Urinary tract infections (UTIs), caused mostly by uropathogenic E. coli (UPEC) affect millions of women each year, with frequent recurrences (rUTI) that do not resolve even with repeated use of antibiotics, causing a significant socio-economic burden. Frequent and long-term prophylactic use of antimicrobials for treatment and prevention of UTIs and other infections has contributed to the evolution of multi-drug-resistance among Gram-negative bacteria. This has become a looming worldwide crisis that has created an urgent need to develop novel treatment and prevention strategies for these infections, including the targeting of bacterial virulence mechanisms. Extracellular fibers termed chaperone-usher pathway (CUP) pili are critical virulence factors in gram negative pathogenic bacteria, with many genomes encoding 10 or more types, all containing dedicated adhesins that promote the recognition of specific receptors and/or drive biofilm formation. FimH, the CUP adhesin joined to the tip of type 1 pili, mediates host-pathogen interactions and bacteria-bacteria interactions critical in biofilm formation and UTI. Chaperone-assisted folding of pilus subunits occurs by a reaction called donor strand complementation (DSC), which templates the folding of subunits into a primed high-energy state. These primed complexes are targeted to the outer membrane usher, a gated channel, which is a molecular machine that catalyzes pilus assembly by driving subunit polymerization in a reaction termed donor strand exchange (DSE). This proposal will pioneer new advances to gain insights into the allostery that governs the interactions needed for CUP pili biogenesis and function. This new direction will provide opportunities for the design of alternative therapeutics to combat the rising problem of multi-drug resistance and Gram-negative bacterial infections in general. This work will elucidate: i) how allosteric modulation of an equilibrium between different conformations of FimH impact host-pathogen interactions (Aim 1);ii) how dynamic allosteric mechanisms of the chaperone and usher facilitate sequential processing of chaperone-subunit complexes and their movement through a molecular machine to promote subunit-subunit polymerization (Aim 2);and;iii) the mechanism of usher activation: how the binding of the initiating chaperone-adhesin complex to the usher results in the reordering of the usher domains to transform chaperone-subunit complexes into a highly stable polymerized fiber extruding across the OM to the bacterial surface (Aim 3). This innovative interdisciplinary research, which is critical for understanding a key step in the virulence of many Gram-negative bacterial pathogens, will use a blend of techniques including bacterial genetics, biochemistry, biophysics, structural biology, cell biology mouse models and high-resolution imaging. Elucidating how a molecular machine converts subunit binding and folding energy into work to assemble highly stable macromolecular CUP fibers and their extrusion to the bacterial surface and the conformational changes governing critical CUP adhesin function will spawn new avenues for drug development.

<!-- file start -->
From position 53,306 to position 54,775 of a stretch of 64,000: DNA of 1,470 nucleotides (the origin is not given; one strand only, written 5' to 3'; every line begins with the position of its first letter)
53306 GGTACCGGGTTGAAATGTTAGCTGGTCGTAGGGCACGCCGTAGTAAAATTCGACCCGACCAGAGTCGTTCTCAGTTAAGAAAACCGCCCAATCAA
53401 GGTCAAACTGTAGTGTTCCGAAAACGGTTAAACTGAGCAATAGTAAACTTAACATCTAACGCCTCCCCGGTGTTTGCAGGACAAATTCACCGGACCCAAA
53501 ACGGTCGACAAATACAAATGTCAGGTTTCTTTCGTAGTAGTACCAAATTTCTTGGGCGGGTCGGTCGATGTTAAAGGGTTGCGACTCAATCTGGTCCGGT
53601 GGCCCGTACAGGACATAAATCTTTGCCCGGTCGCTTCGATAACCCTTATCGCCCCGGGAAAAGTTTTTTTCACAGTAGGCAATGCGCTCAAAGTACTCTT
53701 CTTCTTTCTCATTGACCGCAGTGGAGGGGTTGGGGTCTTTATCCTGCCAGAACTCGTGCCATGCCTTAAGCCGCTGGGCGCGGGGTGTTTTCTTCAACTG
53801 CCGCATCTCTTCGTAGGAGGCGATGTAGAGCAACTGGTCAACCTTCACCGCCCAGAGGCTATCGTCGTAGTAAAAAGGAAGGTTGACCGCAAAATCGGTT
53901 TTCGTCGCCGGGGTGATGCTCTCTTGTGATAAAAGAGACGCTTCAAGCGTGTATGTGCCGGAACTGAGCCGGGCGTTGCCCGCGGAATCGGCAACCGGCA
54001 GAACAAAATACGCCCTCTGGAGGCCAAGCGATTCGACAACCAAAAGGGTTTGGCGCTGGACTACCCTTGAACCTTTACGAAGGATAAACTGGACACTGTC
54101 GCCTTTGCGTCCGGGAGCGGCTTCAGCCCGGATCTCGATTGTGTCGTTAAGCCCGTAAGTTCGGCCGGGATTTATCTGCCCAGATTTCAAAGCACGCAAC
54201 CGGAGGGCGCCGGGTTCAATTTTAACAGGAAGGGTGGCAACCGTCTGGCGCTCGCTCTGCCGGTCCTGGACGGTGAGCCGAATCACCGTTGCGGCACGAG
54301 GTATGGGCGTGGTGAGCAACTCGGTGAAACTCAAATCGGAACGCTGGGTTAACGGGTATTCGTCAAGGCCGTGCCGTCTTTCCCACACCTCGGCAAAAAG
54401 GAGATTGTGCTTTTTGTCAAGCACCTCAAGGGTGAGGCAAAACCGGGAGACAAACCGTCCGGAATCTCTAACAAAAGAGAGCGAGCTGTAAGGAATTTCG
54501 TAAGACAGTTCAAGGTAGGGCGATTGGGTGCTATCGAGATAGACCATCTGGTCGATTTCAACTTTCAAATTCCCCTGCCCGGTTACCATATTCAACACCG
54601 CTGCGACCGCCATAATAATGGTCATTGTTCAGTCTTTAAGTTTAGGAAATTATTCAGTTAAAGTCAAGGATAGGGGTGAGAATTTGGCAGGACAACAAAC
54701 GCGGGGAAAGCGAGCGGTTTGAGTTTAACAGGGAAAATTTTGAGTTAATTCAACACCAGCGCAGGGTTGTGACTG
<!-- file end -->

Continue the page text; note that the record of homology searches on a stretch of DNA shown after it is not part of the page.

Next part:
This proposal will unravel how allosteric mechanisms and interactions govern the assembly and function of a prototypical chaperone/usher pathway pilus fiber;providing fundamental insights into an outer membrane molecular machine that catalyzes the macromolecular assembly of virulence fibers in gram negative bacteria. These studies will spawn new strategies for drug development to combat the imminent crisis of multi-drug resistant bacterial pathogens.
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